The Amethyst Heart

                                                      

Barricaded with a shotgun in her antebellum home, 90 year old Amethyst Noble isn't about to let anyone take her house--or her heritage--away from her.

Barricaded with a shotgun in her antebellum home, 90 year old Amethyst Noble isn’t about to let anyone take her house–or her heritage–away from her.

                   THE AMETHYST HEART

                             Book Club Guide

 

1. The Amethyst Heart begins in the present and then employs the narrator’s flashbacks to relate the Noble family’s history. What do you know about your ancestors —their families, faith, daily life? If you had the chance, what would you ask your great-grandparents, and how could their stories help you live your life today?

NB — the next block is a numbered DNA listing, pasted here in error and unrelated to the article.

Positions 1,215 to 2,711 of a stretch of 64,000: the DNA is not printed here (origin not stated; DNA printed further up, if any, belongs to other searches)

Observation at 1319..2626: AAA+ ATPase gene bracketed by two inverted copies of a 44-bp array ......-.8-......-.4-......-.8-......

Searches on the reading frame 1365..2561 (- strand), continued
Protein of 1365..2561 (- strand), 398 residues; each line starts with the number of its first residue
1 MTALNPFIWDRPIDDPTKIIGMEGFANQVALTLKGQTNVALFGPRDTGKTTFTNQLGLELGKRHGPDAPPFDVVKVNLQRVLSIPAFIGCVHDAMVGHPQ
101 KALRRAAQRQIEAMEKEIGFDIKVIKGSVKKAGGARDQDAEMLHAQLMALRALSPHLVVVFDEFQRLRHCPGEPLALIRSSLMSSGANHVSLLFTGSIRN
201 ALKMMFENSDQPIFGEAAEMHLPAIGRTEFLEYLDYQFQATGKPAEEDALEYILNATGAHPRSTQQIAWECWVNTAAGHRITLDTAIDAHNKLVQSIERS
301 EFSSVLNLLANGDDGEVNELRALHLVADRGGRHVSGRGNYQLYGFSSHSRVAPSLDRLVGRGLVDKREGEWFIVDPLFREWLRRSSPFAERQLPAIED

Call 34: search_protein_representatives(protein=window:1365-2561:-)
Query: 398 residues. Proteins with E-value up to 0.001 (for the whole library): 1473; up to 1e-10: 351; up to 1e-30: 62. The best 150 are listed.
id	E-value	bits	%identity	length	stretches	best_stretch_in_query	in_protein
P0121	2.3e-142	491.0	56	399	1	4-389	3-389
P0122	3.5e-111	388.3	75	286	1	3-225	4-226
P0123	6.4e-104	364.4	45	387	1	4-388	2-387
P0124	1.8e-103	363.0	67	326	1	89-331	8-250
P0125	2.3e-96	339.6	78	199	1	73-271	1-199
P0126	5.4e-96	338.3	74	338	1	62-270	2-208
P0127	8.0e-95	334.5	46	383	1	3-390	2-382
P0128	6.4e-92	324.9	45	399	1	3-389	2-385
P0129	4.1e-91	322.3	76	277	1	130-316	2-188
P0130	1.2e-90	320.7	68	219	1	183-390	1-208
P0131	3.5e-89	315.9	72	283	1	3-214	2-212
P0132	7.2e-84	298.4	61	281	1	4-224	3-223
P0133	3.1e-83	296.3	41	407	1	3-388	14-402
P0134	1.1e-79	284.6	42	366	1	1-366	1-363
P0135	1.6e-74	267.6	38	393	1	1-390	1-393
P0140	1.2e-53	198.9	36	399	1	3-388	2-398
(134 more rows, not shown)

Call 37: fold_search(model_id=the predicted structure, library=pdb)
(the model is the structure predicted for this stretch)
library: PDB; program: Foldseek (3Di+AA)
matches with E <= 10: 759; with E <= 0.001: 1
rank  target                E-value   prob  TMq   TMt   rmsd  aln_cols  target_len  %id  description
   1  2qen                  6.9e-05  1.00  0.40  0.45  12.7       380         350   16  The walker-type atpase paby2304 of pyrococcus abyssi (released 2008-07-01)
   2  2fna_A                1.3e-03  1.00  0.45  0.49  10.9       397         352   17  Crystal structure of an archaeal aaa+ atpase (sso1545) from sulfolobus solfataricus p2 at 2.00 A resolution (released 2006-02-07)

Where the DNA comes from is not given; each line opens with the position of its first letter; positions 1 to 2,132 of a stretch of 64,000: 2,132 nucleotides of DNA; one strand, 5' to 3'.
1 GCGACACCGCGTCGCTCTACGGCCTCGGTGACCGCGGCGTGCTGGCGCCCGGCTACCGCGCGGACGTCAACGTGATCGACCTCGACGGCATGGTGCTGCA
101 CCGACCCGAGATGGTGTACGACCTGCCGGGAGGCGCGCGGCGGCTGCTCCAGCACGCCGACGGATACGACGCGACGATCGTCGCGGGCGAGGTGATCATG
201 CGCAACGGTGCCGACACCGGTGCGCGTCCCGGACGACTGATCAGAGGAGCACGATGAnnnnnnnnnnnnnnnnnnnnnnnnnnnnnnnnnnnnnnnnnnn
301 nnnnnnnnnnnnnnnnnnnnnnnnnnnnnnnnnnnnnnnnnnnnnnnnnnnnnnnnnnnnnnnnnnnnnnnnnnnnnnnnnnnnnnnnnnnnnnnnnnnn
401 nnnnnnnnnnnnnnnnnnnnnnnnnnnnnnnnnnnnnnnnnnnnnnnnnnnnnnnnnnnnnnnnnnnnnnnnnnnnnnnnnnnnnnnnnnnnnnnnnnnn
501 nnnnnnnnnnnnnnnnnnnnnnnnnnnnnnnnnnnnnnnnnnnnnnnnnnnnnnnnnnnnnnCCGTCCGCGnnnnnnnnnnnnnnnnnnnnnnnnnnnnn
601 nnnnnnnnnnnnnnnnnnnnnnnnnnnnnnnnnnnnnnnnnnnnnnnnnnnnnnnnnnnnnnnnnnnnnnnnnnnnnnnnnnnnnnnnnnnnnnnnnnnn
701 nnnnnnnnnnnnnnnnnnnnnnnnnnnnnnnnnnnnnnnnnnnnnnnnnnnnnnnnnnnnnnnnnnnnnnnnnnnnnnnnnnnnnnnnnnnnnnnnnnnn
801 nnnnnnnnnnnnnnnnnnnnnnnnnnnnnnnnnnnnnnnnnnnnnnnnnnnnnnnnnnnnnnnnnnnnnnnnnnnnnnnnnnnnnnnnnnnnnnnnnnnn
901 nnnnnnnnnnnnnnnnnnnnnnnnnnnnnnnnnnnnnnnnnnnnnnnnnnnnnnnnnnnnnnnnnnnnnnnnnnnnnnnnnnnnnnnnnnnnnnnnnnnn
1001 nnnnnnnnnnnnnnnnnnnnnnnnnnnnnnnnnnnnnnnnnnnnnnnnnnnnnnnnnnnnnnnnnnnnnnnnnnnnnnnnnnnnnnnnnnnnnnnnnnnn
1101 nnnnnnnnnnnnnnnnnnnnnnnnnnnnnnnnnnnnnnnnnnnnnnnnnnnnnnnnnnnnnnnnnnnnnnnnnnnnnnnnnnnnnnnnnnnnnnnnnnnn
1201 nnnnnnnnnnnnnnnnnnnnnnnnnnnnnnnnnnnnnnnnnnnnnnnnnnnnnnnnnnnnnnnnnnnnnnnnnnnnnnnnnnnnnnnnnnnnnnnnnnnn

2. In the first chapters, we see an alienated, frustrated teenager in Little Am, who hides behind her “ghoulish” attire and indifferent attitude. Over the course of a few days spent alone with her great-grandmother, Little Am sheds her protective armor to reveal the lively, engaging young woman beneath the dark clothes and the sullen expression. What factors brought about such dramatic change? Has something like this happened to you or someone you know? What can the oldest and the youngest members of your family (neighborhood, church) contribute to each other’s lives? Discuss ways you can help nurture good cross-generational relationships.

3. What is the significance of the amethyst brooch? What if it had been a ruby pendant, a string of pearls, or a diamond ring?

4. Discuss the real family heirloom at the core of The Amethyst Heart.